WARNING: Spoilers ahead for Orange is the New Black Season Five!
Could Orange is the New Black go on without Piper? Jenji Kohan, creator of the Netflix dramedy, has gone on record calling Piper her “Trojan horse,” whose purpose was to get the show a green-light and subsequently pave the way for stories about women of color, old age, and varying sexual preferences. She called Piper an “easy access point,” attracting general audiences that might not otherwise be interested and presenting them with diverse characters. Piper began the show as a fish out of water, an audience surrogate character to help establish the world of OitNB. But if Piper has already served her initial purpose, what’s the point of her going forward?
The truth is, Piper’s absence wouldn’t damage the show all too much. Orange has decidedly become a ensemble TV show long since Piper’s introduction. If Piper were to leave, the show would go the way of Game of Thrones post-Ned Stark – surviving and maybe even thriving, despite the vacancy of an inarguable protagonist. As it stands, with Piper still on the show, the proclamation of any character as the lead would certainly be debatable. Considering the fact that Piper is an irritating character to many, her departure could even make the show better. When she was revealed to be a Trojan horse, the show not only continued to work but also improved.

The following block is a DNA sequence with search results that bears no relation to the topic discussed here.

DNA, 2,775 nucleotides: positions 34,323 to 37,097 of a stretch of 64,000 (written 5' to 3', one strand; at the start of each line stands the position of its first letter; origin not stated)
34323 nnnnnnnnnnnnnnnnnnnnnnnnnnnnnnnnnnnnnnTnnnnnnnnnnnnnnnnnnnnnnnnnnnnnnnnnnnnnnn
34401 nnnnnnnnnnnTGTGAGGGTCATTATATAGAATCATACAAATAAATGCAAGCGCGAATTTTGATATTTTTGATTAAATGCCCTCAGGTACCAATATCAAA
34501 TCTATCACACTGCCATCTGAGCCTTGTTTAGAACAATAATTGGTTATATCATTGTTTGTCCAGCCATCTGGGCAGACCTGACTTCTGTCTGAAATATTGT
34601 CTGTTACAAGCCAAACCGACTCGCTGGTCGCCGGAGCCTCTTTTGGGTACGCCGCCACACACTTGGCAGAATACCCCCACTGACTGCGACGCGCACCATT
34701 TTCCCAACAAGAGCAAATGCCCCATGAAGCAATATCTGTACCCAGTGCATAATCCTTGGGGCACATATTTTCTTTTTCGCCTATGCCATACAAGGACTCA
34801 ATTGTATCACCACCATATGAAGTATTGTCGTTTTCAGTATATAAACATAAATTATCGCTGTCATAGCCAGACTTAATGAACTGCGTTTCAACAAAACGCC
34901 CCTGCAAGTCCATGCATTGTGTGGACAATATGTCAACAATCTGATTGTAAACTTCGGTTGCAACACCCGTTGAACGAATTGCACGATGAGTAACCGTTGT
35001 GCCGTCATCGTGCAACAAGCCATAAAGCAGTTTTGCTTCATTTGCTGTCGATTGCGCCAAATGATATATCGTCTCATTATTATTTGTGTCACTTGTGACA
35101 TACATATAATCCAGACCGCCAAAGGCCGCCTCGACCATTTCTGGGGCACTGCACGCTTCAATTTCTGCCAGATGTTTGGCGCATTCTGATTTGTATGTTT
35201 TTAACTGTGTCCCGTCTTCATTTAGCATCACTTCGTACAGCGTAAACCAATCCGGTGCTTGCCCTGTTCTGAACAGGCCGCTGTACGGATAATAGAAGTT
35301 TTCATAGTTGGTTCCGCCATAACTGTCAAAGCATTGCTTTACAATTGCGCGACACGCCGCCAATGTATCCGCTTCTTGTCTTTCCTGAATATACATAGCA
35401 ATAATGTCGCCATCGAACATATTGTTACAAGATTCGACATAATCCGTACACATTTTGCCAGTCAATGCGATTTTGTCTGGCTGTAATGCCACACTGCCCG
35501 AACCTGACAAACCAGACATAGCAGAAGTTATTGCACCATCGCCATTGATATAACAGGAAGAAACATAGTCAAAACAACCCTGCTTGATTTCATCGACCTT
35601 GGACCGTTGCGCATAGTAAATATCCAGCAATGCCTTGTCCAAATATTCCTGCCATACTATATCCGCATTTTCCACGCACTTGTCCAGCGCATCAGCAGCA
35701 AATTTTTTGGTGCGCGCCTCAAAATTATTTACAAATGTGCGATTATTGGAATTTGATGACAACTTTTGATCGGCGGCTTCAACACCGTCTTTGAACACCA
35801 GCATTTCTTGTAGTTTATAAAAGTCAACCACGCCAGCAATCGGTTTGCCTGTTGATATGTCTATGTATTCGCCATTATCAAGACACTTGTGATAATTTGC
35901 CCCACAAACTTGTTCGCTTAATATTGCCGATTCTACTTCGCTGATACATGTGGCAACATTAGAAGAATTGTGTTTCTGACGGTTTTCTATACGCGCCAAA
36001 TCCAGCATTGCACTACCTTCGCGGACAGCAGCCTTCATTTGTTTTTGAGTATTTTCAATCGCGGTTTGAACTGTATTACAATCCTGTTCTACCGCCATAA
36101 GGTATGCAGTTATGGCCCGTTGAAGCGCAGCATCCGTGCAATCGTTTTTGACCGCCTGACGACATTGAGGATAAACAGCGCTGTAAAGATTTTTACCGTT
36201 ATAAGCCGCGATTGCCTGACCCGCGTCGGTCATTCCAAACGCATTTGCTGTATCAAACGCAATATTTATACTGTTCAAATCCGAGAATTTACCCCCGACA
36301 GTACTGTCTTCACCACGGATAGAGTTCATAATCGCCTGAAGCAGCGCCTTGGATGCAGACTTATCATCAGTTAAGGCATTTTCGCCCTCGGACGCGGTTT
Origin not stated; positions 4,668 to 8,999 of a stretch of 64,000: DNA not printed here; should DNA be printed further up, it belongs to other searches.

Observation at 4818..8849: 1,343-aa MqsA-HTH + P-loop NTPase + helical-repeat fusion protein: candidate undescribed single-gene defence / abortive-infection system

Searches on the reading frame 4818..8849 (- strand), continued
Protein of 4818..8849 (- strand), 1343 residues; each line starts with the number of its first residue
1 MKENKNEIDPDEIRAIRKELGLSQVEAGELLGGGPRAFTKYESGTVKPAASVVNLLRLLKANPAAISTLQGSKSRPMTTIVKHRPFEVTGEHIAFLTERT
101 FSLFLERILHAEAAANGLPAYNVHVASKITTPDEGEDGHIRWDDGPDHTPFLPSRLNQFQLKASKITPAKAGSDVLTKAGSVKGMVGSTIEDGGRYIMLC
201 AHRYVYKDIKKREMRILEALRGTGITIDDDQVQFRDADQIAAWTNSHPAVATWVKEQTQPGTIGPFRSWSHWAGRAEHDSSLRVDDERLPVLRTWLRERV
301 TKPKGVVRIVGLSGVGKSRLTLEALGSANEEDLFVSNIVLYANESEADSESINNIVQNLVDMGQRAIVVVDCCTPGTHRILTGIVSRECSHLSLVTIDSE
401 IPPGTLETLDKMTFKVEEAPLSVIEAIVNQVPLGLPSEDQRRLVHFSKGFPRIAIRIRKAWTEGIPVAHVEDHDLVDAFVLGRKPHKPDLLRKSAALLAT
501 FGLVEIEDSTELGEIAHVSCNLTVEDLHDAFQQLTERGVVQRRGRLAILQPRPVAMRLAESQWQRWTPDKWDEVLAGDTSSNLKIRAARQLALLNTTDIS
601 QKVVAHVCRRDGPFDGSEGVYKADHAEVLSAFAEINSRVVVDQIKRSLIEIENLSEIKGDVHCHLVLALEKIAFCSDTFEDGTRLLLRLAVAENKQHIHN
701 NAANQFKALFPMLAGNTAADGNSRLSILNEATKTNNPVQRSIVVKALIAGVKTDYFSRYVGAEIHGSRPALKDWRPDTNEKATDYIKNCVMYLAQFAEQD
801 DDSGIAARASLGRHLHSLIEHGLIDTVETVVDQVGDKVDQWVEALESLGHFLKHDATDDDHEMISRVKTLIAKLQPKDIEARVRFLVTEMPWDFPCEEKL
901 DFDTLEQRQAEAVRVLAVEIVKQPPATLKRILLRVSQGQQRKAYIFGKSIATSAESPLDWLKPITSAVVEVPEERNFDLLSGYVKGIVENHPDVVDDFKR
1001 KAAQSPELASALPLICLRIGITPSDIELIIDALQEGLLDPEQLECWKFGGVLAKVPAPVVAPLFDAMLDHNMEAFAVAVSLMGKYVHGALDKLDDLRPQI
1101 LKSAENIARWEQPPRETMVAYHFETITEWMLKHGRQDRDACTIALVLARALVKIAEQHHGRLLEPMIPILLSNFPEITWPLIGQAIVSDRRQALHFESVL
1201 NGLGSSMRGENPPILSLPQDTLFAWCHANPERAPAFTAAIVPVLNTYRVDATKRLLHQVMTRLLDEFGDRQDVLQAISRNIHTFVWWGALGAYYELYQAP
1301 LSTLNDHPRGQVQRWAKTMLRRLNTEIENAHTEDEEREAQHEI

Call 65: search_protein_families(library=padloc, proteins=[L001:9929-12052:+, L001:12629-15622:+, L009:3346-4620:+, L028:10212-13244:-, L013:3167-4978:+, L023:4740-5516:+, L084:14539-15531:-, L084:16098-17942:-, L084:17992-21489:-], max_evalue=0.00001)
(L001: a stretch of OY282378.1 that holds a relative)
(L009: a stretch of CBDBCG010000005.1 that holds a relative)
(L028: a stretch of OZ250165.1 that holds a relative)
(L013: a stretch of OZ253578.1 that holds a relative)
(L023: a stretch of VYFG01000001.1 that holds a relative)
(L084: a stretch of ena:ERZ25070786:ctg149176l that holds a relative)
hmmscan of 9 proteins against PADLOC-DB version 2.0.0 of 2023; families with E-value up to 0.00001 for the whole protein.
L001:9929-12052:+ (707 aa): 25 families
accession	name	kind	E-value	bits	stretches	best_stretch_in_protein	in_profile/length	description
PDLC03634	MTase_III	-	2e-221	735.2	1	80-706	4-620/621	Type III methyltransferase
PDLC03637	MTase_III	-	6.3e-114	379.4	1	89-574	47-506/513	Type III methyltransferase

However, there are benefits to keeping Piper onboard. Given how fantastic Taylor Schilling is in the role, it’s impossible for Piper to ever be a genuinely detrimental link in OitNB‘s cast. There are also benefits to be found in the character on her own. Annoying as Piper can be, her waspishness is a staple of the series. She’s a textbook “love to hate” character, or at least a “love to roll your eyes at” character. Losing Piper also means losing the Piper/Alex relationship which, though equally eye-roll inducing, is still one of the show’s defining features. A conversation about Orange is the New Black would be incomplete without at least a mention of Piper and Alex’s toxic relationship. With Piper gone, the only area of the show needing immediate attention would be Alex, because, as is, she wouldn’t work without Piper in her corner (or on her case).
Alex is a decent enough character but she stands out primarily because of how she bounces off of Piper. Because of who they are individually (and what they’ve done to each other), they can’t stand each other. But they also can’t live without each other. There is love between them, whether it’s healthy or not. So if Piper is out of the picture, that doesn’t leave Alex much to do and Jenji Kohan and her writers would have to come up with better storylines for Alex immediately. There was a possibility of Alex having a solo arc early in season five. After publicly disrespecting a leader in the Litchfield prison riot, Alex unintentionally unified inmates wanting to remove themselves from the chaos, finding herself a hesitant authority figure, potentially a reluctant hero.
But then that arc fizzles, and Alex, once again, becomes intrinsically tied to Piper’s story. This is especially a shame when you notice how great Laura Prepon has been on the show. Even though she works extremely well with Schilling, she couldn’t do as many interesting things with Alex by herself. Prepon already nails Alex’s undying paranoia, brought on by life as a drug dealer. That anxiety could believably turn inwards if she was faced with the responsibility of leading followers. And given how Prepon seems more involved in the show than ever (she directed an episode for the latest season), she’d probably be more than game to dig deeper into the character.